If it were up to the about 50 members of The National Union of metalworkers of South Africa (Numsa) and the National Union of mineworkers (NUM) who picketed outside the Eskom Megawatt Park offices on Wednesday, Pravin Gordhan would no longer be the minister of Public Enterprises.
The group joined growing calls in certain political sectors for Gordhan to be removed from his post over his handling of Eskom and its power-generating problems.
The EFF has also called for Gordhan to be fired, threatening to disrupt the State of the Nation address in February 2020 if he is not removed.
On Wednesday, the group, carrying placards that read “Pravin must go” and “Jan Oberholzer must f*kof”, said in a memorandum that they “fully support the national call that Pravin Gordhan must step down as the Minister of Public Enterprises and all his current members of the board to be removed; including the Chief of Staff Lwanda Zingitwa and COO Jan Oberholzer”.
“Any other minister who would have performed as poorly as he has in the last couple of years would have been fired,” national spokesperson for Numsa Pakamile Hlubi-Majola told Daily Maverick.
“You’ve got Eskom that’s on the verge of collapse. Clearly Pravin Gordhan does not have the skills to manage the SOE; he must be fired. It’s just that simple,” he said.
In a memorandum handed to Eskom management, the group demanded an immediate end to the unbundling of the power utility which was due to get under way at the end of March.
“This unbundling thing to us is part of privatisation,” Numsa member Nathaniel Kgoete, who attended the picket, told Daily Maverick.
“A key issue for us is that we don’t want privatisation,” he said.
The decision to unbundle Eskom into three separate state-owned entities, namely generation, transmission and distribution, was announced by President Cyril Ramaphosa during his February 2019 the State of the Nation Address.
But Numsa believes that unbundling Eskom will not solve its problems, arguing that the main issues with the parastatal are debt-related.
“[Eskom] is technically insolvent and by breaking it up into three parts, you’re not solving that problem,” said Hlubi-Majola, “Its debt levels are a result of the extremely high coal cost and renewable energy independent power producers, and that it has low sales volumes”.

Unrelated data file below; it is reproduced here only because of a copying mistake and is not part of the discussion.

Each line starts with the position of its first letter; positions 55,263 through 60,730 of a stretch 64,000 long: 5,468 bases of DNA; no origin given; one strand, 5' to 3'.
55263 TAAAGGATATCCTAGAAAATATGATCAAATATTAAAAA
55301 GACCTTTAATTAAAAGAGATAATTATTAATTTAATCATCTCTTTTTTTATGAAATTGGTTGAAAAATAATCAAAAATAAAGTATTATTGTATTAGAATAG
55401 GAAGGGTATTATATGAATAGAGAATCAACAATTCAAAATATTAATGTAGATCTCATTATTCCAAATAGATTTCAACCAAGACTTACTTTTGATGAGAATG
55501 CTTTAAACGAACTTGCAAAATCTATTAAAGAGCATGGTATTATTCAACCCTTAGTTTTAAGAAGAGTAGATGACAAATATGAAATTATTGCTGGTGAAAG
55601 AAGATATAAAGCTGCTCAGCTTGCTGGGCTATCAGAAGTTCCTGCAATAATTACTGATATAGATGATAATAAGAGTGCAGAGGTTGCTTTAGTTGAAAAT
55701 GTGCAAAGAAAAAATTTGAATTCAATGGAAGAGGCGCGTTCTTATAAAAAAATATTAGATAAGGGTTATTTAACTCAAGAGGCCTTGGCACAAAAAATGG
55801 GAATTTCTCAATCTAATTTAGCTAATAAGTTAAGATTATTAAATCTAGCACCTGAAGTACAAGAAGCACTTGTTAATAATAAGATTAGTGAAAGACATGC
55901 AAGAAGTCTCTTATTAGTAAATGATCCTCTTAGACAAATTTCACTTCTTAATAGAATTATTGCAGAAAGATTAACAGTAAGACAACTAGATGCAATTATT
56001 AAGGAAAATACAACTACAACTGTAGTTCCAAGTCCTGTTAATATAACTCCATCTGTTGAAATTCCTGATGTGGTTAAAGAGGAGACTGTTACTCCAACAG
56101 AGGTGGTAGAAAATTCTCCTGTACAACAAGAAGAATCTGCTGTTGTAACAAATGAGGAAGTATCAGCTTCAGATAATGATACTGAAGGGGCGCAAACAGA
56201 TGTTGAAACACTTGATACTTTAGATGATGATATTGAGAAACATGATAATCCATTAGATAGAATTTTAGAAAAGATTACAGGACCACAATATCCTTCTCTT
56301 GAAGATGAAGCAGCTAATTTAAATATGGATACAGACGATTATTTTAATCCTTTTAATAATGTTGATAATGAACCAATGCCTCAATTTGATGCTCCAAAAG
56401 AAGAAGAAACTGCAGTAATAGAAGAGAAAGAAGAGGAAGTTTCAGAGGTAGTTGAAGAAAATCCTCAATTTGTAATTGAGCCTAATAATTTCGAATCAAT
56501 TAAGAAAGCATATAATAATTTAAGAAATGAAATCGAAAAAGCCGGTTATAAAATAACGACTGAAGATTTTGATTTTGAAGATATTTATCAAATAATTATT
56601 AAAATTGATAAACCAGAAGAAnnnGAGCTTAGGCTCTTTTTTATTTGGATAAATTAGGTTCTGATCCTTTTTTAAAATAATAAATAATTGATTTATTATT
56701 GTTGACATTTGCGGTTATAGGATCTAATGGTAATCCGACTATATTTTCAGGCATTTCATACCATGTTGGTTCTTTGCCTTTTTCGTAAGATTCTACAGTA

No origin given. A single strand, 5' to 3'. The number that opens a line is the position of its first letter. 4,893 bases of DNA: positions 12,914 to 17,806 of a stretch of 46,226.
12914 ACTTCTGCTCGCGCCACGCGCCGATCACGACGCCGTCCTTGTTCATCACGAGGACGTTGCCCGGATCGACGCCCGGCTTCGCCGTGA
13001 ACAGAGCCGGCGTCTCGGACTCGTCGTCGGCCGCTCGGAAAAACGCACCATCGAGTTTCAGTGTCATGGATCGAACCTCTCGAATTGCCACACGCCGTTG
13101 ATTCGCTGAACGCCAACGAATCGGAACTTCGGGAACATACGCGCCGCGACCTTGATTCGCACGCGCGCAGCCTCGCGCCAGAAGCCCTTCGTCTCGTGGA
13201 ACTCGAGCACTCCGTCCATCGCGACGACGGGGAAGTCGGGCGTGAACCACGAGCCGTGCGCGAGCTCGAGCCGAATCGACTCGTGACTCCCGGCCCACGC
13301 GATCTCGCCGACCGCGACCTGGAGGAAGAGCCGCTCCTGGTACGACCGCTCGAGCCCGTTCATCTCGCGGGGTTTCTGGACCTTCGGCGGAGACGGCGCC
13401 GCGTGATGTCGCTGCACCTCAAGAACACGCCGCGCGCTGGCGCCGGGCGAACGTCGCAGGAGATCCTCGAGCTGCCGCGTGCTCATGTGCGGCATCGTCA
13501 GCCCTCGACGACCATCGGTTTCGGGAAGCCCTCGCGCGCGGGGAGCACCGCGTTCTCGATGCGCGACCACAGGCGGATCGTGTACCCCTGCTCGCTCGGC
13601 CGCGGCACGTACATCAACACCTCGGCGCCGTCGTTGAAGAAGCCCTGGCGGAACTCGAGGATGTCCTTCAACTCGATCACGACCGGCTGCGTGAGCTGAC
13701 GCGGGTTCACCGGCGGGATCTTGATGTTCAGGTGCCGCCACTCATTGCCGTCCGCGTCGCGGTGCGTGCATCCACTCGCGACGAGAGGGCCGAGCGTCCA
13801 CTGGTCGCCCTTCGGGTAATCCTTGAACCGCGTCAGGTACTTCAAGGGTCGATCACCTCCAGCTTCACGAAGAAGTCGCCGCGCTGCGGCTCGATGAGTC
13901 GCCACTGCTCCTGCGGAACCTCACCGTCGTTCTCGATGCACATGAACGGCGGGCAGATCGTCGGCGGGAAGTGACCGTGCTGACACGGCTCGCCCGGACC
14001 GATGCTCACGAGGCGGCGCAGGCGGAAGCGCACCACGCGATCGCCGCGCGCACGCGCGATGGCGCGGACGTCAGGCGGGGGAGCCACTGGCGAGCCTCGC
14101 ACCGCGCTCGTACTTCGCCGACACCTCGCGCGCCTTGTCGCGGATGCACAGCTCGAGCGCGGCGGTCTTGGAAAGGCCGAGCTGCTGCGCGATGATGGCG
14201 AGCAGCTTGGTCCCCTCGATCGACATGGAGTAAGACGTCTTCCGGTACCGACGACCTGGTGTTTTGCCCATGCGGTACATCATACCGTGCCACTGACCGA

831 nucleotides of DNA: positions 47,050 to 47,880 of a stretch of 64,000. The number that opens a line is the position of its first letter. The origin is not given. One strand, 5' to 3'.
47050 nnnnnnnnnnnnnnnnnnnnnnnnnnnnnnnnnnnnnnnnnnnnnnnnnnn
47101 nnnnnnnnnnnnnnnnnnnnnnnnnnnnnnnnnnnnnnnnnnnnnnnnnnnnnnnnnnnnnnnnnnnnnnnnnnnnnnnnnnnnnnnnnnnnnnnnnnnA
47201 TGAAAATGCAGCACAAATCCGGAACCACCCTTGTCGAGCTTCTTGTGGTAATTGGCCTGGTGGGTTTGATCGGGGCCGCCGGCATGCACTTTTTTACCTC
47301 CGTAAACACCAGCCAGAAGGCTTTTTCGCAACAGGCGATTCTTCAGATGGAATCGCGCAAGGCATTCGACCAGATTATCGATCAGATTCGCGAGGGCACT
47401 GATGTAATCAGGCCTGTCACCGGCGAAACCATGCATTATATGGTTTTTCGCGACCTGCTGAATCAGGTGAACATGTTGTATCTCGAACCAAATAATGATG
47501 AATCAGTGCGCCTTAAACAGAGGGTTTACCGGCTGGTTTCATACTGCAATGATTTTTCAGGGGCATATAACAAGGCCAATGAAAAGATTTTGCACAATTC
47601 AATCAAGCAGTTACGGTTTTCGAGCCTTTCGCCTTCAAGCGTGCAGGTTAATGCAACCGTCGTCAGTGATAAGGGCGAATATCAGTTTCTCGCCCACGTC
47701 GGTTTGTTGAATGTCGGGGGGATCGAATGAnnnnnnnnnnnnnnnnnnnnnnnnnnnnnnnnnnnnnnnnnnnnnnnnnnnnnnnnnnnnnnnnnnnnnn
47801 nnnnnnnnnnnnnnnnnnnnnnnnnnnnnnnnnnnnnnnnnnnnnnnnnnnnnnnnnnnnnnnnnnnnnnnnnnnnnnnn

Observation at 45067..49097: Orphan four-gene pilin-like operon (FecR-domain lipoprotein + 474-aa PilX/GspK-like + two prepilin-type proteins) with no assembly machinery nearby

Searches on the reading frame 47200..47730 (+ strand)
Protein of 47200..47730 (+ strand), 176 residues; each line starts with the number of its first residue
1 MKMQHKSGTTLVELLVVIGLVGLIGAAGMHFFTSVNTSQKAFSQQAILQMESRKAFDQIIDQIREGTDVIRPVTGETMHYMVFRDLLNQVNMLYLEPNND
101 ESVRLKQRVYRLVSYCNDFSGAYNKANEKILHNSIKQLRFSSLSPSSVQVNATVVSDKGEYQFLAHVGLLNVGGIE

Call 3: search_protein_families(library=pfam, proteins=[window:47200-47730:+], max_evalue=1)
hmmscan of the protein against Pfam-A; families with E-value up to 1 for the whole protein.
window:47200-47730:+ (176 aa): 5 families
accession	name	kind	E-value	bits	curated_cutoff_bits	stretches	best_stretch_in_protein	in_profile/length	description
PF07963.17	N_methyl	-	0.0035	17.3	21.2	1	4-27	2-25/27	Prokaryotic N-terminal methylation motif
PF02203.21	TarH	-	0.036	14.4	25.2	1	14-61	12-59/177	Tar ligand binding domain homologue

The picketers also used the opportunity to voice their rejection of independent power producers (IPPs) as Numsa believes this is “crippling” both Eskom and the country’s economy arguing that their power generating supply was not consistent.
“If Eskom collapses we all suffer,” Hlubi-Majola said.
Zuki Qina, a technical engineer and Numsa member, said Eskom had to consider appointing a competent technician to take charge of the entity if it was to be saved.
He said there were competent people in Eskom who had a depth of knowledge and experience that could rescue South Africans from power outages.
“As a union, we believe that we’re stakeholders of Eskom and that the darkness is prevailing because of political interference in the form of Pravin who goes around mentioning plans and turnaround strategies on behalf of Eskom. Eskom is a technical entity, why would we want to take instructions from a government to run a technical state entity?” asked Qina.
“One critical issue is the age of the plants. We as engineers, we are custodians of the plants. We know how to run them, we know how to maintain them, we know how to design them. But then unfortunately (because of the) interference of the public enterprises minister, those wishes and resolutions coming from engineers are now politicised,” Qina said. DM
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